As Chris Sanders of the Tennessee Equality Project puts it:

“If, for example, a business has a policy of not treating married same-gender couples the same as different-gender couples, government could not refuse to contract with them solely on that basis.”

Meanwhile, on the adoption front, multiple bills filed this week would allow adoption agencies to deny services to same-sex couples based on religious objections.

According to The Tennessean:

One bill, SB 0848/HB 1152, filed by Sen. Joey Hensley, R-Hohenwald, and Rep. John Ragan, R-Oak Ridge, specifies that an adoption agency would not be required to provide services to a couple if it would conflict with the agency’s “sincerely held religious beliefs,” and prevents the state or a local government from taking adverse action against the group.

Legislation filed by Rep. Tim Rudd, R-Murfreesboro, puts in place similar protections for discrimination based on religious beliefs and would prevent a couple from suing the adoption agency for refusing to provide services.”

Got that? One says the couple can’t sue, the other says the government can’t sue. Taken together, these two bills would allow adoption agencies to discriminate with impunity.

As Senator Joey Hensley openly admits:

“We were concerned that adoption agencies, such as religious adoption agencies, would be required to allow adoption when they had religious beliefs that contradicted certain lifestyles. That they would be forced to allow adoptions to people they felt were not appropriate parents, so we didn’t want those agencies to not be able to provide adoptions.”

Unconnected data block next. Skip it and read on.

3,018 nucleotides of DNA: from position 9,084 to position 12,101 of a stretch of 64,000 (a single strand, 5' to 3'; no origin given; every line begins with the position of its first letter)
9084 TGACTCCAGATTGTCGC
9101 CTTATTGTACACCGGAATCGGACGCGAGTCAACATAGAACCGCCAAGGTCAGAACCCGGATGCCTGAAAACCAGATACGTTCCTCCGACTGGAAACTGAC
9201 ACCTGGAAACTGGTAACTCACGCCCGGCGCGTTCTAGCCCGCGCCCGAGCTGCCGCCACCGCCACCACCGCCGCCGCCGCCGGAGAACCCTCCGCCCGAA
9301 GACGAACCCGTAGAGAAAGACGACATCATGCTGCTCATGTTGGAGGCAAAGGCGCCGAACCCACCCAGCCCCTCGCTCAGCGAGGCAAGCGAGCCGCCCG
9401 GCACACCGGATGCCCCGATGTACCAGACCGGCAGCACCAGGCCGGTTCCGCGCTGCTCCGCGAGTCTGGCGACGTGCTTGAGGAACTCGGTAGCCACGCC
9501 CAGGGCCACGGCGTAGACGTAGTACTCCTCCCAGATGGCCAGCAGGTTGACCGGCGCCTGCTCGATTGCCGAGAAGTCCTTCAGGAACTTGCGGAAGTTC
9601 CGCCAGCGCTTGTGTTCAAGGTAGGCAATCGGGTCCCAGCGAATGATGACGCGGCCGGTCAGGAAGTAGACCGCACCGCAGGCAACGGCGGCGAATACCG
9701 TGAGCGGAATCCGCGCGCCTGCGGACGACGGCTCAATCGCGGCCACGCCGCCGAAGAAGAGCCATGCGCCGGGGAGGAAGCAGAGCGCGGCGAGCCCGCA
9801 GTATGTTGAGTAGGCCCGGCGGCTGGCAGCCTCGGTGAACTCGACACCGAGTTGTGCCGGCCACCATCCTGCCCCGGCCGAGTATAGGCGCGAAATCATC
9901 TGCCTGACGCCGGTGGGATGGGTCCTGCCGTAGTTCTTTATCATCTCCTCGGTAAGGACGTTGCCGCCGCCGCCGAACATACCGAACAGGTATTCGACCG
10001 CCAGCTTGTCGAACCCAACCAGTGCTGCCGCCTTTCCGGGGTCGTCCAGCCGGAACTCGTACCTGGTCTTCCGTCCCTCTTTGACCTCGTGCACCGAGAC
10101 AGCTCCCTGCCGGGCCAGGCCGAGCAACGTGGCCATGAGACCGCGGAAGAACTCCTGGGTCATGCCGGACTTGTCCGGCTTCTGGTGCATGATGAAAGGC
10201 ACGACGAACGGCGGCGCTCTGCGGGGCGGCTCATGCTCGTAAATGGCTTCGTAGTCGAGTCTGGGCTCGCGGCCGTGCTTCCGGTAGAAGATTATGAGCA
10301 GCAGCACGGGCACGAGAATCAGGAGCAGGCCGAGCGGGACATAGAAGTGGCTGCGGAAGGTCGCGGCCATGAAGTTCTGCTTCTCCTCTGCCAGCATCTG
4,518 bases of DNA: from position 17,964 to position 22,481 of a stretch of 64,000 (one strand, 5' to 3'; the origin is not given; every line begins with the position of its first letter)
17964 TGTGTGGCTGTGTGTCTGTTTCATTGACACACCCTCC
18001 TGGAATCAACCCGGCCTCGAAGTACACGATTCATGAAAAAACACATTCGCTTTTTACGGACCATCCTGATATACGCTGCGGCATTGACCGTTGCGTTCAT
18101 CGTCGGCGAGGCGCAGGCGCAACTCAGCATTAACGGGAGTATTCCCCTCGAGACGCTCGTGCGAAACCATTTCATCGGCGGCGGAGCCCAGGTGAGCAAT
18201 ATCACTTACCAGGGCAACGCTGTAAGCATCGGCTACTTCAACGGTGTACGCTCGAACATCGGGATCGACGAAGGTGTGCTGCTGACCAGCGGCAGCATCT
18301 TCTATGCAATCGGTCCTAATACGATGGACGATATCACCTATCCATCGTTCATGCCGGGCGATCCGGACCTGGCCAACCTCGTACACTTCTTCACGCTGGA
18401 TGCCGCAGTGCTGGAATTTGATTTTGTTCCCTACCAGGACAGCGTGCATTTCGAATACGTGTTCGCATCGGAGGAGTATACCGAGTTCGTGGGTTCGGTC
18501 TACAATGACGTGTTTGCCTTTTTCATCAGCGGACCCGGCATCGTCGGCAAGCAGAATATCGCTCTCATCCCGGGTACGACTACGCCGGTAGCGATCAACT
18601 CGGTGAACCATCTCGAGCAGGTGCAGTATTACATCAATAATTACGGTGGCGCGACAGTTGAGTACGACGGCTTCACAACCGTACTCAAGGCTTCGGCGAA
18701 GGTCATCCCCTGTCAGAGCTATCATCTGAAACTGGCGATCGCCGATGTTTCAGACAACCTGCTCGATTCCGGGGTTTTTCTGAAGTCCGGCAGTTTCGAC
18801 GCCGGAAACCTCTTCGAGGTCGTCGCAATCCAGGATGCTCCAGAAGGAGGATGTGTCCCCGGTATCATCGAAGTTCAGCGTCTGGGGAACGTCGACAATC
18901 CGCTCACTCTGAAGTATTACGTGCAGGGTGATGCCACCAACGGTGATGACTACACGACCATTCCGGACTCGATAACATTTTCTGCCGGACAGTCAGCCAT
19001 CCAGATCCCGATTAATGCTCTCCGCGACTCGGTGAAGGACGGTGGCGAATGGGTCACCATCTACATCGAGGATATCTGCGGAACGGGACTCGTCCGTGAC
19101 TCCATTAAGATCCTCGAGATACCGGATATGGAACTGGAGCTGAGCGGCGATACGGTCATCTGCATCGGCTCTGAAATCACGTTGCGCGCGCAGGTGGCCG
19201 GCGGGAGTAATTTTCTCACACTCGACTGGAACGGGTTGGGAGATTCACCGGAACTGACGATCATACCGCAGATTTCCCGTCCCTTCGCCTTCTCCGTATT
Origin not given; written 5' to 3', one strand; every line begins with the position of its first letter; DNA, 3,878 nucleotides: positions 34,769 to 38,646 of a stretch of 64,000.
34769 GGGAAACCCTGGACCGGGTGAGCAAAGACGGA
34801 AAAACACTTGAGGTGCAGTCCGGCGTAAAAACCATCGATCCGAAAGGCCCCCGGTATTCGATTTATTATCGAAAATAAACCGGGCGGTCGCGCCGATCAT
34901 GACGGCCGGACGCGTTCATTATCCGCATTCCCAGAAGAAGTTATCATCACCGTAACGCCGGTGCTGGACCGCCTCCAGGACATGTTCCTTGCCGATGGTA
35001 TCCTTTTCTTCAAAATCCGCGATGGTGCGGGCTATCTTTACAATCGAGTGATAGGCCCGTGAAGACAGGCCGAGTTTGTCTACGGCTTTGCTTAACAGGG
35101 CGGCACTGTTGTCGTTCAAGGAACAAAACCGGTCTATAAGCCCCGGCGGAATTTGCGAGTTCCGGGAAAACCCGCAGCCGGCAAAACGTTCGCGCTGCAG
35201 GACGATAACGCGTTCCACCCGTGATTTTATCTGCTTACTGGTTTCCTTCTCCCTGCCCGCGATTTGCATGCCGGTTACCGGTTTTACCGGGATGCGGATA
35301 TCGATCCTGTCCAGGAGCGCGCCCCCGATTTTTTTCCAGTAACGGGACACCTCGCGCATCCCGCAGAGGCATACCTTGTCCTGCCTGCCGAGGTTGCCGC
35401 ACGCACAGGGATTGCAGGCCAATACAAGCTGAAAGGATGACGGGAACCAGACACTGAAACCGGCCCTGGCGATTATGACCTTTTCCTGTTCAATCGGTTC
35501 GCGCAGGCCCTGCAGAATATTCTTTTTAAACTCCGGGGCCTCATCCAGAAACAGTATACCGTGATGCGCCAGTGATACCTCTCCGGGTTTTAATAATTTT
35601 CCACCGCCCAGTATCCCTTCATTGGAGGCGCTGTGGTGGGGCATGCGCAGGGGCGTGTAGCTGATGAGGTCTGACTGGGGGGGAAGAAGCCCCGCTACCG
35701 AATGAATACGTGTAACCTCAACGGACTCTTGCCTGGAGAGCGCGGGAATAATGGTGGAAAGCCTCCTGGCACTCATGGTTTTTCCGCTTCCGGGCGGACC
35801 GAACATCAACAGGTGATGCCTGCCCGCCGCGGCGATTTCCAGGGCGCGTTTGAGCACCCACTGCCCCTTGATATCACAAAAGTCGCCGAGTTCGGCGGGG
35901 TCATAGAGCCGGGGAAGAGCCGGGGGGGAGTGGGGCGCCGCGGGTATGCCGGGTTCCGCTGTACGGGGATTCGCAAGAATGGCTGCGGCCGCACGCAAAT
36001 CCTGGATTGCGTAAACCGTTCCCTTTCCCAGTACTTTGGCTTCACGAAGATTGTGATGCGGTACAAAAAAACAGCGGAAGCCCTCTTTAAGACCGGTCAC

Not “appropriate” parents. Meanwhile studies show children have just as much chance to thrive with “certain” parents as with straight parents, and the number of children being raised by “certain” parents is in the hundreds of thousands.

More good information can be found here.

The Human Rights Campaign and other organizations will join the Tennessee Equality Project in opposing this discriminatory legislation that Sanders says “does not put the interests of children first”.

It should be about the kids who need loving homes, not the bigotry of a few GOP legislators. If you agree, holler at GardenhireZachary Hensley, Ragan, Rudd and let them know what you think.

 

CLAY COUNTY TO GOV. LEE: “HELP US!” – Hospital Closure Day of Action Planned for Monday

Last week yet another of Tennessee’s rural hospitals announced it would be closing its doors, bringing the total up to a dozen – the most per capita of any state in the country.

This time it’s Clay County’s Cumberland River Hospital falling on hard times.

Read more

STATE OF THE STATE: Unhealthy, Impoverished, Underfunded Ed, Low Pay… But Cheap!

Our friends at Think Tennessee have just put out their yearly breakdown of where Tennessee stacks up with the other states on important things like opioid prescriptions (49th), poverty (41st), education funding (45th), Adult diabetes (45th), infant mortality (47th), mental health providers (45th) life expectancy (44th), and much more.